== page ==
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Departure of Official Is Sought by Teachers

Susan Ohanian letter to New York Times:

Dear Editor:

Re: "Departure of Official Is Sought by Teachers," July 9, 2014), I would rather know the reaction of mainstream Democratic operatives to this major teacher union call to dump Duncan than the predictable self-serving rant from the hedgefund financed PAC, Democrats for Education Reform.

Ohanian Comment:

Could there be a lamer headline?

Arne posits the NEA resolution at a convention as "local union politics."

And for an informed (sic) comment, the New York Times calls on its good old stand-by
Joe Williams, executive director of Democrats for Education Reform and uses the euphemism "advocacy group" to describe a PAC financed by major hedge fund managers. David Sirota summed them up:

Corporate education "reformers'" self-interest ... means advocating for policies that help private corporations profit off of public schools, diverting public attention from an anti-poverty economic agenda, and busting unions that prevent total oligarchical control of America's political system. In short, it's about the profit, stupid.

Miffed that there was a lot of hot air about Race to the Top but little serious questioning of this radical federal deformation of what should be local school policy--and that the "other guys" got all the press--I took a look. This meant reading some 700 articles on the subject of RTTT and the Common Core standards
published between mid-May 2009 and mid-July 2010. In an article for Extra! Who gets to speaks about what schools need? Race to the Top and the Bill Gates Connection, I showed which "independent experts" reporters called upon to explain these programs. The national press called on Joe Williams and his DER cohort Charles Barone over 40 times for comment on education policy. Of the 23 experts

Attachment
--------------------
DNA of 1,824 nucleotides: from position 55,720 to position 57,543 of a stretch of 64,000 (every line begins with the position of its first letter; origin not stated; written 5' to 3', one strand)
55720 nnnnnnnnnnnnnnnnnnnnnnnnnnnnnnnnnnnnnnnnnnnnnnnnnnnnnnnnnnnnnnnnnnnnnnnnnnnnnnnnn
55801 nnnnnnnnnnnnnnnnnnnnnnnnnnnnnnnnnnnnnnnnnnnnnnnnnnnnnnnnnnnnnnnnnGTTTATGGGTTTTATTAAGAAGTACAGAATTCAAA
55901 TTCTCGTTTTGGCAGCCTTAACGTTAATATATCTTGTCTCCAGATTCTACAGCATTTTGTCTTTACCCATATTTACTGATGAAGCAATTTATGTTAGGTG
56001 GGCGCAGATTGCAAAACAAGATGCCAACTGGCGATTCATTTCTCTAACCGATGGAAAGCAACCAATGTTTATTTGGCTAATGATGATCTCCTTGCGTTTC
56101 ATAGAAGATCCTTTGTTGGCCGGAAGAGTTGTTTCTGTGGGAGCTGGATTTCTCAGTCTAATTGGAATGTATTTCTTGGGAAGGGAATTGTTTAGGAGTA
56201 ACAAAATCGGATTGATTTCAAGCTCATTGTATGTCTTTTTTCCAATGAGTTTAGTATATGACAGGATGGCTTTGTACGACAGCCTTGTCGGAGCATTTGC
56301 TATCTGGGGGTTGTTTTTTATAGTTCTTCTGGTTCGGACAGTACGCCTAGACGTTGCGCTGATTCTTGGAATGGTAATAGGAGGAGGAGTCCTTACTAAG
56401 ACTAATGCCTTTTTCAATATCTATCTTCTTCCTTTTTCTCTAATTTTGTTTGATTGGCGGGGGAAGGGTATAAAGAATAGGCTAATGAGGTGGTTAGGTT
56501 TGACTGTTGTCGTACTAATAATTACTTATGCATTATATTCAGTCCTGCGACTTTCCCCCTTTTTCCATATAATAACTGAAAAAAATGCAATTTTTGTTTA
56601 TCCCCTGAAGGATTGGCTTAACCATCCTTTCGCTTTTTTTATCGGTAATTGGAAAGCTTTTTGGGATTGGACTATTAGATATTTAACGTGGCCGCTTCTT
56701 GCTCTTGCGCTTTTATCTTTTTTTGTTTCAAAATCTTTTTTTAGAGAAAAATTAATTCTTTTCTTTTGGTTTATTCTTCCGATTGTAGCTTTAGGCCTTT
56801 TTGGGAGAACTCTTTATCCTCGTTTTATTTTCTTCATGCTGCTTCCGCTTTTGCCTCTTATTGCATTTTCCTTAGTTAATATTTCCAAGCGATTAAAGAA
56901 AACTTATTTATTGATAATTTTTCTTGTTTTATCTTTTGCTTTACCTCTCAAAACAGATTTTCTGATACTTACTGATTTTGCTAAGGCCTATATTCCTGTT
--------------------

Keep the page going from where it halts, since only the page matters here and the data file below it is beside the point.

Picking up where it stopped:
quoted five times or more, 15 have connections
with institutions receiving Gates funding
and 13 with strong charter advocacy

Remember that just two years ago when attempt was made to introduce a "Dump Arne Duncan" resolution at the convention, NEA operatives did not allow it to reach the floor. You will recall that during the Chicago Teachers Strike Dennis Van Roekel traveled with Arne on his bus tour. On September 19, 2012, NEA sent out a press release about this bus ride.

Sure, I'm glad the NEA passed the resolution, but let's recognize it for what it is: window dressing. Curmedgucation blog makes the essential point: Duncan is a spokesperson for a product. He doesn't run the company, and he doesn't build the product.

Duncan is the batboy for the team.

Democrat loyalists with their heads in the sand who like to think that President Obama just needs a better education chief are delusional beyond belief. Duncan is spokesman for the Obama/business roundtable product.

By Motoko Rich

The long partnership between Democrats and teachers' unions has frayed in recent years as the Obama administration has pursued policies that many teachers oppose, including performance ratings that link student test scores to evaluations and decisions about promotion or firing.

But the dissatisfaction hit a new level late last week when the National Education Association, the nation's largest teachers' union, with almost three million members, passed a resolution at its convention in Denver calling for the resignation of the secretary of education, Arne Duncan.